|L value||61.41 ± 4.23||61.94 ± 4.17||62.20 ± 3.941||62.57 ± 3.781||63.24 ± 3.601||61.89 ± 3.83|
After the first round of treatment, on day 20, 2 subjects reported significant improvement, 9 reported some improvement, and 12 reported no change. On day 40, 4 subjects reported significant improvement, 11 reported some improvement, and 10 reported no change. On day 60, 1 subject reported excellent improvement, 5 reported significant improvement, 12 reported some improvement, and 7 reported no change. On day 80, 1 case reported excellent improvement, 7 reported significant improve
|Day 20||Day 40||Day 60||Day 80||5 yr|
The subjects were tolerant of high concentrations of glycolic acid. All 25 completed the 80-d study; no subjects dropped out. Only 1 subject experienced burning, itching, and discomfort when treated with 70% glycolic acid. The symptoms disappeared after treatment with the neutralizing solution. There was no irritation, skin sensitivity, or crusting after the procedure.
After 5 years, we were only able to contact 9 of the subjects (6 males and 3 females). Six of them (3 males and 3 females) returned to the outpatient clinic for measurements and photographs, and the other 3 were followed-up by telephone. It was found that after 5 year, neither the number of follicular papules nor the M, E, and L values were significantly different from those before treatment (Table 3). Three patients (2 males and 1 female) reported that they felt less self-conscious than before. Two patients (1 male and 1 female) reported that they were worse than before treatment, and 4 patients (3 males and 1 female) did not notice any changes in the skin lesions (Table 4).
Keratosis pilaris is a chronic abnormal hair follicle keratosis. It is a cosmetic condition and does not affect physical health. Therefore, the need for treatment depends on the individual’s wishes. As part of traditional treatment, people with extensive and severe skin rashes can take large doses of vitamin A or isotretinoin to relieve symptoms, but long-term large amounts of oral vitamin A may be toxic, and oral isotretinoin is not suitable for women who are planning pregnancy soon because of the risk of teratogenicity. Topical tretinoin to regulate and control keratinization or topical exfoliants such as salicylic acid and lactic acid are often slow in their effects, and are associated with poor patient compliance, frequent relapse. Long-term use may lead to skin redness, desquamation, and itching. Apart from those therapies, laser treatment has also been used for the treatment of keratosis pilaris. However, it is generally only effective for erythema and pigmentation around the hair follicle and not effective for hair follicle papules. There are currently no laser therapies that can treat papules, erythema and pigmentation of keratosis pilaris at the same time. In addition, laser treatment has disadvantages of obvious pain, long recovery time, high cost, and long treatment cycles.
Glycolic acid is a weak acid that interferes with the binding force on the cell surface, reduces adhesion and keratin accumulation in keratinocytes, accelerates the renewal and shedding of epidermal cells, enables smooth flow in the hair follicle infundi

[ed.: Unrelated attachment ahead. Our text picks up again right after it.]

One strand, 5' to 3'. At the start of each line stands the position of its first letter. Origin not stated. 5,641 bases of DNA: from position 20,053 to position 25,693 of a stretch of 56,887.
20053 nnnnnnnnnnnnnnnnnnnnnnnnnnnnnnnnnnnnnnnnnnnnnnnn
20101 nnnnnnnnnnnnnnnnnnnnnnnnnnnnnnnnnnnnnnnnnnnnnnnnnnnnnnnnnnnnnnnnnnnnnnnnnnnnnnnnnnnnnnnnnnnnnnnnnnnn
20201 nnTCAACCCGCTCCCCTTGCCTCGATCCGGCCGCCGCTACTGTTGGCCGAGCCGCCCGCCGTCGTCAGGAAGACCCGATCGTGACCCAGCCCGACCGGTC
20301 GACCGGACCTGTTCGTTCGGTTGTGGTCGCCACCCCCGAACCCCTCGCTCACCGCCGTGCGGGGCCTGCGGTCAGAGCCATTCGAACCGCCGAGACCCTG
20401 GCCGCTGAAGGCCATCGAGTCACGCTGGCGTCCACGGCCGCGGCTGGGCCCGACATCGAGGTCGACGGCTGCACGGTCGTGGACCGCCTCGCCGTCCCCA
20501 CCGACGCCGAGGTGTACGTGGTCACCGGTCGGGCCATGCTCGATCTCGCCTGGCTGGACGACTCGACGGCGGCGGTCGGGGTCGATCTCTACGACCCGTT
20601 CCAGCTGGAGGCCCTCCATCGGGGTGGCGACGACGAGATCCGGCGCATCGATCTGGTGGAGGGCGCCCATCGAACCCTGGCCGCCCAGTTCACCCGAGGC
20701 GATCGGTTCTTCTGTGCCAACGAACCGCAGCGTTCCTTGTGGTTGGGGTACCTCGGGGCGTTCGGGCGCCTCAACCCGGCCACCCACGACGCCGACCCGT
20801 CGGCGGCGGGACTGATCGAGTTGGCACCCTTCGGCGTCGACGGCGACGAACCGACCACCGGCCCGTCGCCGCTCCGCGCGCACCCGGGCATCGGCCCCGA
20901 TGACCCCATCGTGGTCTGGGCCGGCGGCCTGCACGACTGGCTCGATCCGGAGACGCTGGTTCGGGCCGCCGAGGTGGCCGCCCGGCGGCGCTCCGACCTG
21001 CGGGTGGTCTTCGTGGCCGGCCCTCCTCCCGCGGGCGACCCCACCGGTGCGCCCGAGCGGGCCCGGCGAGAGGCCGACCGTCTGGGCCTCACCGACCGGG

In this study, it was found that the treatment of keratosis pilaris with a high concentration of glycolic acid alone had a therapeutic effect on keratotic papules after the first treatment. Treatment efficacy gradually improved with the increase in the number of treatments and the therapeutic concentration. A concentration of 70% glycolic acid achieved 92% effectiveness after four treatment cycles. A high concentration of glycolic acid had a therapeutic effect on perifollicular pigmentation after the second treatment, with a decrease in M value and an increase in L value. As the number of treatments and the treatment concentration increased, the therapeutic effect improved further. At the same time, a high concentration of glycolic acid was also effective in the treatment of perifollicular erythema, but the improvement appeared later than the reduction in the number of follicular keratotic papules and the improvement of perifollicular pigmentation, with the effects appearing after the third treatment. Once again, an increase in the number of treatments resulted in further improvement. The treatment was safe and well tolerated during the study period. Only 1 subject experienced burning and itching discomfort during the procedure. At the same time, the level of subjective satisfaction of the participants was high, with 76% of the subjects (19 of 25) reporting an improvement after completing four treatments.
The treatment process was simple and the effects were observed soon after appli
The incidence of keratosis pilaris is high, and although there are many treatments, the results usually do not persist.
Keratosis pilaris affects the appearance of patients; Glycolic acid can improve the texture and color of the skin.
We followed subjects for 5 year, which allowed evaluation of both short-term and long-term efficacy of high-concentration glycolic acid for treating periceratosis.
We used spectrophotometry and the L*a*b color system as an innovative evaluation of both the treatment effects and the color and luster of the lesions.
Compared with pretreatment values, differences in the number of keratotic papules, melanin content, skin lightness, and skin hemoglobin on days 20, 40, 60, and 80 were significant. The differences were not significant at the 5-year follow-up.
A high concentration of glycolic acid significantly improved skin roughness as well as follicular hyperpigmentation in patients with keratosis pilaris. The treatment was relatively safe, but there was no significant difference at the 5-year follow-up compared with pretreatment values.
High-concentration glycolic acid can be used as a novel treatment for keratosis pilaris.
Manuscript source: Unsolicited manuscript
Specialty type: Dermatology
Country/Territory of origin: China